The Georgia Capitol might look a bit like the first day of school on Monday, with a bright-eyed freshman class joining more senior lawmakers who have ascended to powerful leadership roles.
This year’s annual legislative session will begin by swearing in 53 new representatives and senators — more than one-fifth of the total of 236 lawmakers.
It will also include an election for Georgia’s incoming speaker of the House after the Republican majority nominated state Rep. Jon Burns, who will succeed Speaker David Ralston, the nation’s longest-serving state House leader before he died in November.
Credit: Ben Gray for the AJC
Credit: Ben Gray for the AJC
The new faces at the Capitol will help form the most diverse General Assembly in state history, with at least 83 nonwhite members, including Black, Hispanic, Asian American, Afro Latino and Arab American legislators.
The General Assembly changed so much because several veteran legislators ran for higher office, Democrats gained three seats, and a redrawn political map shuffled officials into new districts following the 2021 reapportionment.
Republicans still hold significant majorities, having won 101 of 180 state House seats and 33 of 56 state Senate seats in November’s elections.
Four seats that Republicans won have become vacant since then because of Ralston’s death and three resignations, including a legislator who withdrew from office after he was charged with stealing prescription narcotics. Those seats will be filled during special elections this month.
Incoming Republican Rep. Rey Martinez, a former mayor of Loganville, said he’s eager to learn about the House — and eventually move into an office. First-time legislators won’t find out where their offices will be located until Burns assigns their workspaces.
“As a freshman, I’m just going to learn the ropes,” Martinez said. “I’m going to absorb it just like a little kid when you start first grade. This is a different animal from local politics and city politics. It’s a state.”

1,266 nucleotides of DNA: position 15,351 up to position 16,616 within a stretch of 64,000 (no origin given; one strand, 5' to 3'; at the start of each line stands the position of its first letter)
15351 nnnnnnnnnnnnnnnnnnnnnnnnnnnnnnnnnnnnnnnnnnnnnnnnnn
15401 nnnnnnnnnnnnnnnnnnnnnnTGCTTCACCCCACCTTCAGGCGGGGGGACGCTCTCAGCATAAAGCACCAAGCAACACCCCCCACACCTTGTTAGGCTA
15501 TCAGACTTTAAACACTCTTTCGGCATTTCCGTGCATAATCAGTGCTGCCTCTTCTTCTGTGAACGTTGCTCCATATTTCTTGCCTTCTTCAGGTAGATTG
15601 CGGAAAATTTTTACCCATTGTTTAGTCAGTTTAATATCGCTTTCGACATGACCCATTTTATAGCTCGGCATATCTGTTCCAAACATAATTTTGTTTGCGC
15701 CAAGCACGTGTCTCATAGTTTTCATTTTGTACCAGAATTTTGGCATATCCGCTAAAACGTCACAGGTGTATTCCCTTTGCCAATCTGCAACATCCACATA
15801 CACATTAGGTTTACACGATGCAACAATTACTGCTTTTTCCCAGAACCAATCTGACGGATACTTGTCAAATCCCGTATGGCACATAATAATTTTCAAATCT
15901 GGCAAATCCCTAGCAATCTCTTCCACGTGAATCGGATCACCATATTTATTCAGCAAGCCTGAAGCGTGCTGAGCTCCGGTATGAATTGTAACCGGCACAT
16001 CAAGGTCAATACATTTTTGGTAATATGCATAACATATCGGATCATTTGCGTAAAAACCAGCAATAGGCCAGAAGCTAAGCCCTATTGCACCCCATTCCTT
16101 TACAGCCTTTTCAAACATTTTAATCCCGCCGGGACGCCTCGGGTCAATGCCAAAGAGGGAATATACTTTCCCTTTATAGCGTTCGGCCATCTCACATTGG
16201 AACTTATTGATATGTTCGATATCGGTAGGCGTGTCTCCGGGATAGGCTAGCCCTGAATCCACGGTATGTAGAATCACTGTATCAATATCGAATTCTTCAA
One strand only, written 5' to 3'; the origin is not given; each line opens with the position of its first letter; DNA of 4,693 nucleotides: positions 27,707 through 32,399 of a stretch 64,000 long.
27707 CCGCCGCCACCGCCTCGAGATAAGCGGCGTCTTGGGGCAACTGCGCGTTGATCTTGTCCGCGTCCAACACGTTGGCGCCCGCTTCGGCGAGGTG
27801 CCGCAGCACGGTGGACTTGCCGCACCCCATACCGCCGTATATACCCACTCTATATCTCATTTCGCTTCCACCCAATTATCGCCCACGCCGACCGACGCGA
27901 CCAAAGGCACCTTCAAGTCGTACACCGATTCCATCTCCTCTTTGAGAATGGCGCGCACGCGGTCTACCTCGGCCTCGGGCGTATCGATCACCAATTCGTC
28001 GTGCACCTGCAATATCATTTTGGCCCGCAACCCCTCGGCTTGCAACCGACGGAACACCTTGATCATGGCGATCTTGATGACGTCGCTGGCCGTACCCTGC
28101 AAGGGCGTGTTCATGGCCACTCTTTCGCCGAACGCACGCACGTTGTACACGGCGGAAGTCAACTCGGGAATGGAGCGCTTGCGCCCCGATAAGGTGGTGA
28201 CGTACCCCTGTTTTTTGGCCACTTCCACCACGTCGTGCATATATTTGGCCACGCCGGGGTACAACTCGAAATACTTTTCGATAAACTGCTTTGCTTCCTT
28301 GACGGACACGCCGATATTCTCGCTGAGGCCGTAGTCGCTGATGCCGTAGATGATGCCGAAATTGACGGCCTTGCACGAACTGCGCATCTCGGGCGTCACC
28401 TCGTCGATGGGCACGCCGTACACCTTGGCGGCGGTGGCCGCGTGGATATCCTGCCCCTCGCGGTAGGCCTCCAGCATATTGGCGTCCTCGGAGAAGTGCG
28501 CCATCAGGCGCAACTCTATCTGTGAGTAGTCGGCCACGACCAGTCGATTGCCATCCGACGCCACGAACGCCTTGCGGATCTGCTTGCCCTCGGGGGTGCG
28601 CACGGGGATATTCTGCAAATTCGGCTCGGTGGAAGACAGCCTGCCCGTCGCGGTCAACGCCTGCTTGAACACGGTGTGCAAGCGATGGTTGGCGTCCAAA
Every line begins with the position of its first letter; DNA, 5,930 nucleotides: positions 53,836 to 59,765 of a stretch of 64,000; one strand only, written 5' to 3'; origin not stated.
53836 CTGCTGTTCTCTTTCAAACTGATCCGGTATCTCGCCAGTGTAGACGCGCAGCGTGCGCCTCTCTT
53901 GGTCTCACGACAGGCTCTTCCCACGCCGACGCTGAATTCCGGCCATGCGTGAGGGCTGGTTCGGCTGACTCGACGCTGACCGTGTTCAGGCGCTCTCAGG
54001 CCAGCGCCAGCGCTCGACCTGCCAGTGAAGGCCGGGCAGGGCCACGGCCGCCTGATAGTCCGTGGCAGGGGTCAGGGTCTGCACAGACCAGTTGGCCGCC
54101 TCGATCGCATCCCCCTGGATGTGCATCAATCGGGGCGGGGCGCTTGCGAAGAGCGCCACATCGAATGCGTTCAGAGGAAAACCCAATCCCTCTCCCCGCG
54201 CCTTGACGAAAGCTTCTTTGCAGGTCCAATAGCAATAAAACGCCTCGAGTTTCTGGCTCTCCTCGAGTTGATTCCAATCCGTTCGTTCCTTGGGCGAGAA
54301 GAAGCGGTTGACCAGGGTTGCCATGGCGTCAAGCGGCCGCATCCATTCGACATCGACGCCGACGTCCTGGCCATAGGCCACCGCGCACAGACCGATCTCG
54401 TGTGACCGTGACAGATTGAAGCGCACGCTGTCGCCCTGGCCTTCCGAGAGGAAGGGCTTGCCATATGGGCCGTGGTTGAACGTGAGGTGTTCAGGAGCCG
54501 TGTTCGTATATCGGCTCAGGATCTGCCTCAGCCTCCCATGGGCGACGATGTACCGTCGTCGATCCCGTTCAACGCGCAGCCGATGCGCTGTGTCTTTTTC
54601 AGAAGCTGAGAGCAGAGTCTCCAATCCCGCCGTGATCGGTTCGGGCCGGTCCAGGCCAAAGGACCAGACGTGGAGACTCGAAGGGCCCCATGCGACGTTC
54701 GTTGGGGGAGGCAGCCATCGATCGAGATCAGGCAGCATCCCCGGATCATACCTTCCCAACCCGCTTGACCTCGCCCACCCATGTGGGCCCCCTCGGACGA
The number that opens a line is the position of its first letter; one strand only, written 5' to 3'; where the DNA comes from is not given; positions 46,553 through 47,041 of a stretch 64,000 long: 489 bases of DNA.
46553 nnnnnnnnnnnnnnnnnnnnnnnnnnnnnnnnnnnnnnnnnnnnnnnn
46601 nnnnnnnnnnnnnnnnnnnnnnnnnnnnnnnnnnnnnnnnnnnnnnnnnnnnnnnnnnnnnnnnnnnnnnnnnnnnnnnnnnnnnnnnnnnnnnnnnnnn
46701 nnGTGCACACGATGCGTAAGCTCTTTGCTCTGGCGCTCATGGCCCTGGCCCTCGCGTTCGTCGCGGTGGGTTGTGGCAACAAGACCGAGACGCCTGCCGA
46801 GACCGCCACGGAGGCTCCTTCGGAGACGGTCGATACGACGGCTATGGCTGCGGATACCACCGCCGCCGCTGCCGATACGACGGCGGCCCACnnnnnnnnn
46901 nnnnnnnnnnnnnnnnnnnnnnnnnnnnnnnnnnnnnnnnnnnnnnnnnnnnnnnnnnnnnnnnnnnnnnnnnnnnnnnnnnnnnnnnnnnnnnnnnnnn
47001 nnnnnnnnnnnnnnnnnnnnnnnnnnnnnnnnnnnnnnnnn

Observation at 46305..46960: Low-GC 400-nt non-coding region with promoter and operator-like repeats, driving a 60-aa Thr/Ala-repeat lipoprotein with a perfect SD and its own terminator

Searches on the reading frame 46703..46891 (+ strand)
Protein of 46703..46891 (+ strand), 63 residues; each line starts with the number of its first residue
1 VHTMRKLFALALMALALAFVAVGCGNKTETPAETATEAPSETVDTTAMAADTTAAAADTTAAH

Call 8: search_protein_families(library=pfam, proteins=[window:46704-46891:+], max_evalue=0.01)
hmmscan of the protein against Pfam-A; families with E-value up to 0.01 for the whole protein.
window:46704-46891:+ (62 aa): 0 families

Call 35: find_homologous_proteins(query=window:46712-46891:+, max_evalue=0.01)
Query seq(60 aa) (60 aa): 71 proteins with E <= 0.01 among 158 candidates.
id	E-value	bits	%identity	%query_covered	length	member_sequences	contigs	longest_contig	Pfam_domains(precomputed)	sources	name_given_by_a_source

New Democratic Sen. Nabilah Islam said she’s optimistic that she can promote her policy goals — such as greater health care access, education and gun safety — while also working with the GOP majority.
“I recognize that Republicans control both chambers, so I know I’ll have to work in a bipartisan way to build relationships to bring funding back to my district and find areas where we can agree and work together,” said Islam, who represents the Lawrenceville area.
The annual legislative session will start with all members of the House and Senate taking their oaths of office for their two-year terms, followed by the election of the speaker of the House and a few speeches.
Then legislators and University of Georgia football fans will prepare for the main event Monday: the national championship game in Los Angeles, which several elected officials plan to attend. The game could result in the second business day of this year’s session being delayed until Wednesday.
Gov. Brian Kemp and Lt. Gov.-elect Burt Jones will be inaugurated Thursday, starting their four-year terms. Kemp won reelection over Democrat Stacey Abrams, and Jones, a former state senator, defeated Democrat Charlie Bailey after Republican Lt. Gov. Geoff Duncan declined to run again.
Much of the first week’s work will involve deciding on chairman and chairwomen of Senate and House committees that oversee the $33 billion state budget, taxes, education, agriculture, elections, public safety and transportation.
One powerful committee chairman has already been named by House leadership: state Rep. Matt Hatchett will take over the Appropriations Committee, replacing longtime Chairman Terry England, who didn’t seek reelection.
With 40 business days, the legislative session generally lasts until late March or early April, but leaders of each chamber often haggle over their preferred schedule. Lawmaking gradually builds toward a crescendo on the final day, when dozens of bills live or die in a rapid-fire flurry of votes.
The class of ‘23 at the Georgia Capitol
236: Total legislators in the General Assembly
57%: Share of seats won by Republicans in November’s elections.
3: Number of seats gained by Democrats.
53: Newly elected legislators who will be sworn in Monday
4: Vacant seats since November’s elections because of deaths and resignations.